The house muttered secrets in seven languages
as it slept, creaking and sighing deep in the night
shifting on its bed of brick pillars
four feet above the black earth,
a memory of the river’s visits
now a mile away and tamed by dams

Our only formal cellar was a narrow cell for a furnace and a coal bin
black lumps rumbled in streams from a dump truck
weekly, and at first were shoveled into the furnace
by a tall man in overalls, soon replaced
by a fat green slug of a feeder whose electric hum
the furnace’s breathy song swallowed as coal swallows light
absorbing, becoming even the witnessing eye

combustible and nearly weightless like styrofoam
it crumbled easily in a hand as though it had no interior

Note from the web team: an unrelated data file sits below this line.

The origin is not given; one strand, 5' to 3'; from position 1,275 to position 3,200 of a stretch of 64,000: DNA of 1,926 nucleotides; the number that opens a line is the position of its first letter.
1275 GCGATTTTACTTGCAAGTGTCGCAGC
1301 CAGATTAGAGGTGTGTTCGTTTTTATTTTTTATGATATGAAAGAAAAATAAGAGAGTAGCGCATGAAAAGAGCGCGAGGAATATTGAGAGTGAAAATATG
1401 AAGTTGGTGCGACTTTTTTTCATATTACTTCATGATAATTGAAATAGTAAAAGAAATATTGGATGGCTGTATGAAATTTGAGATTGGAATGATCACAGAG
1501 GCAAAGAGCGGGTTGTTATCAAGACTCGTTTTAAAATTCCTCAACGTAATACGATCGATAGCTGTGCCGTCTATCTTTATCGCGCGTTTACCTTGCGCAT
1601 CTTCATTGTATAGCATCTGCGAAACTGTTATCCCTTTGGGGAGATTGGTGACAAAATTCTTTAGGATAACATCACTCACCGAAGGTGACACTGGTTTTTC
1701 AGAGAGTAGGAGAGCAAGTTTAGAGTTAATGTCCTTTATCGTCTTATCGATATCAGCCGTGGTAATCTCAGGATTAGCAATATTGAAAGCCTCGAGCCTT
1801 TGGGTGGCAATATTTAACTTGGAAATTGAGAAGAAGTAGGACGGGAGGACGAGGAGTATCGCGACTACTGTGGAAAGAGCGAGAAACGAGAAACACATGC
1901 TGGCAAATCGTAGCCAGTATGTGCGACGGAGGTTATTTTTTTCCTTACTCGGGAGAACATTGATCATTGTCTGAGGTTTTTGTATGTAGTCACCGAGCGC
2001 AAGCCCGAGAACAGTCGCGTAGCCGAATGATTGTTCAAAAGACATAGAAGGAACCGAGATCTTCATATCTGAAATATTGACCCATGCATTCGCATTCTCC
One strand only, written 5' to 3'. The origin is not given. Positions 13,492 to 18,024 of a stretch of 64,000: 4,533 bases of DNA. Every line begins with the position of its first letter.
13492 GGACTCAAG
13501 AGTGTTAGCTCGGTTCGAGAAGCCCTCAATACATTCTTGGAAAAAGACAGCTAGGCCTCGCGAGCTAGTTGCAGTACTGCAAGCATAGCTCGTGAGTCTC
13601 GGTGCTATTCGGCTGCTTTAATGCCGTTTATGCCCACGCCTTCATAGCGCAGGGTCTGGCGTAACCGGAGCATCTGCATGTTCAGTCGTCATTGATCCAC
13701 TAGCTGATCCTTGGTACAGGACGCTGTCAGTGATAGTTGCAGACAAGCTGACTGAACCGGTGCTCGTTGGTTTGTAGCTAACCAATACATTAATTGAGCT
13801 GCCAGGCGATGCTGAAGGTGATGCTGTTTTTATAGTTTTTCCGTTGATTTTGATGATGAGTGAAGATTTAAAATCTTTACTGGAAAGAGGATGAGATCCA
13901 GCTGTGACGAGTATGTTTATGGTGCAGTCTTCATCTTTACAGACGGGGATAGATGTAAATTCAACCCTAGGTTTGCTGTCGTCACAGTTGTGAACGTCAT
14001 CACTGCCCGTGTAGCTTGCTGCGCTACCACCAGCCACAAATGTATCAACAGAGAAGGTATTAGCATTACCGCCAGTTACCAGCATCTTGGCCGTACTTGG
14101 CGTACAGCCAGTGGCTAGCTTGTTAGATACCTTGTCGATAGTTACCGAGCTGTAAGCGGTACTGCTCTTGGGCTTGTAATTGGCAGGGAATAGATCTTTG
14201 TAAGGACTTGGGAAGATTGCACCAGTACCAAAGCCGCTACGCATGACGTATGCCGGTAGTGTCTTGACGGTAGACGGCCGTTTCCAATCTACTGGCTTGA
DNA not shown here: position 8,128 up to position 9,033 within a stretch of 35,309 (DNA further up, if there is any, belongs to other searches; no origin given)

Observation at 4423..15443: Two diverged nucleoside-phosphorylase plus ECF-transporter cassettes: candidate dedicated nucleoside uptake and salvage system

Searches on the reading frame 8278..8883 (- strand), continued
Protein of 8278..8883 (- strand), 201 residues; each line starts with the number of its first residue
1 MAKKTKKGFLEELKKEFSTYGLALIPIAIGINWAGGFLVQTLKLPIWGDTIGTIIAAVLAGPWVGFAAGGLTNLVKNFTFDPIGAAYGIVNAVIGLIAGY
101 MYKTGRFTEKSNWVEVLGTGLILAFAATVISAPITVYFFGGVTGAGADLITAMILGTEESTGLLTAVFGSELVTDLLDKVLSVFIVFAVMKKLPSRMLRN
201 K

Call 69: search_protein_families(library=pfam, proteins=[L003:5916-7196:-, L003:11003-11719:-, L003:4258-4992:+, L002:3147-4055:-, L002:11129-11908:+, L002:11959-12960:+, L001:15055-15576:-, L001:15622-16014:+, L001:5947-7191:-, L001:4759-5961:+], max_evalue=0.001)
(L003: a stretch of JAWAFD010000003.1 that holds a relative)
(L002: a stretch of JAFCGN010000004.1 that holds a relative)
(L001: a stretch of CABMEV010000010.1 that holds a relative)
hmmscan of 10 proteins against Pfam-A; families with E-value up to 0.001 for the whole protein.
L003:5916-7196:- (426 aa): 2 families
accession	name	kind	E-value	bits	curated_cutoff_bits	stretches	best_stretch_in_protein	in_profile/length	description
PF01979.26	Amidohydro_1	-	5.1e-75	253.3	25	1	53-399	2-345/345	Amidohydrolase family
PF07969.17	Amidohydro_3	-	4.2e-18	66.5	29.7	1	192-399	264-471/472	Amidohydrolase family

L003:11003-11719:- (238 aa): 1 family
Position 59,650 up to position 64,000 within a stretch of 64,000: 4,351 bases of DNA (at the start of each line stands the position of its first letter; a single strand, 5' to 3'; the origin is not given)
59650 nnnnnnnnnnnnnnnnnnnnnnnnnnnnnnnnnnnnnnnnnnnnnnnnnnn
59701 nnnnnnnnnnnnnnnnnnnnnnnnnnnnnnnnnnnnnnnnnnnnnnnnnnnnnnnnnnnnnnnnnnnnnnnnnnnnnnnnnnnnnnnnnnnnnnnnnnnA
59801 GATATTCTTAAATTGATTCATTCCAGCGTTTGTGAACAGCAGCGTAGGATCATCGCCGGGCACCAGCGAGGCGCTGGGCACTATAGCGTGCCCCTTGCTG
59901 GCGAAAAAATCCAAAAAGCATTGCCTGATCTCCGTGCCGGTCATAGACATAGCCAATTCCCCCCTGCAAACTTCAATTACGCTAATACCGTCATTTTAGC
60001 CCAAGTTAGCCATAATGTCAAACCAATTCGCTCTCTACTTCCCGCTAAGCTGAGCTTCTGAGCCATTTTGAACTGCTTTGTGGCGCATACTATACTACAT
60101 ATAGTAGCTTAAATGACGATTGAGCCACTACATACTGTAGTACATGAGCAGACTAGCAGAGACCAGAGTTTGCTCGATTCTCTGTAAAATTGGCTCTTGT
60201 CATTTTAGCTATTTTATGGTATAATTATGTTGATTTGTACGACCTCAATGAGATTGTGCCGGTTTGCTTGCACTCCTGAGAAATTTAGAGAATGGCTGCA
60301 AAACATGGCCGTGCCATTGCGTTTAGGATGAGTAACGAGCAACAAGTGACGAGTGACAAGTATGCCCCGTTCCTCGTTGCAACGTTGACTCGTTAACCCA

only repeated exteriors of soft fine black sand
we found on every neglected upstairs surface

we burned the earth’s dark jewelry as unacknowledged offerings
      to power,
like Inca children thrown into a volcano





Don Brandis is a retired healthcare worker living a happily-married hermit’s life in a small town not far enough from Seattle, reading and writing poems, tending our fruit trees and meditating.  He writes because good poems are invitations to engage intrinsic values in a culture that only values tools.  He has published poems with Melancholy Hyperbole, Wild Goose Poetry Review, Red Fez and Clementine Unbound, and pending with The Hamilton Stone Review.  He has a degree in philosophy from UW but spends far more time now reading poetry.


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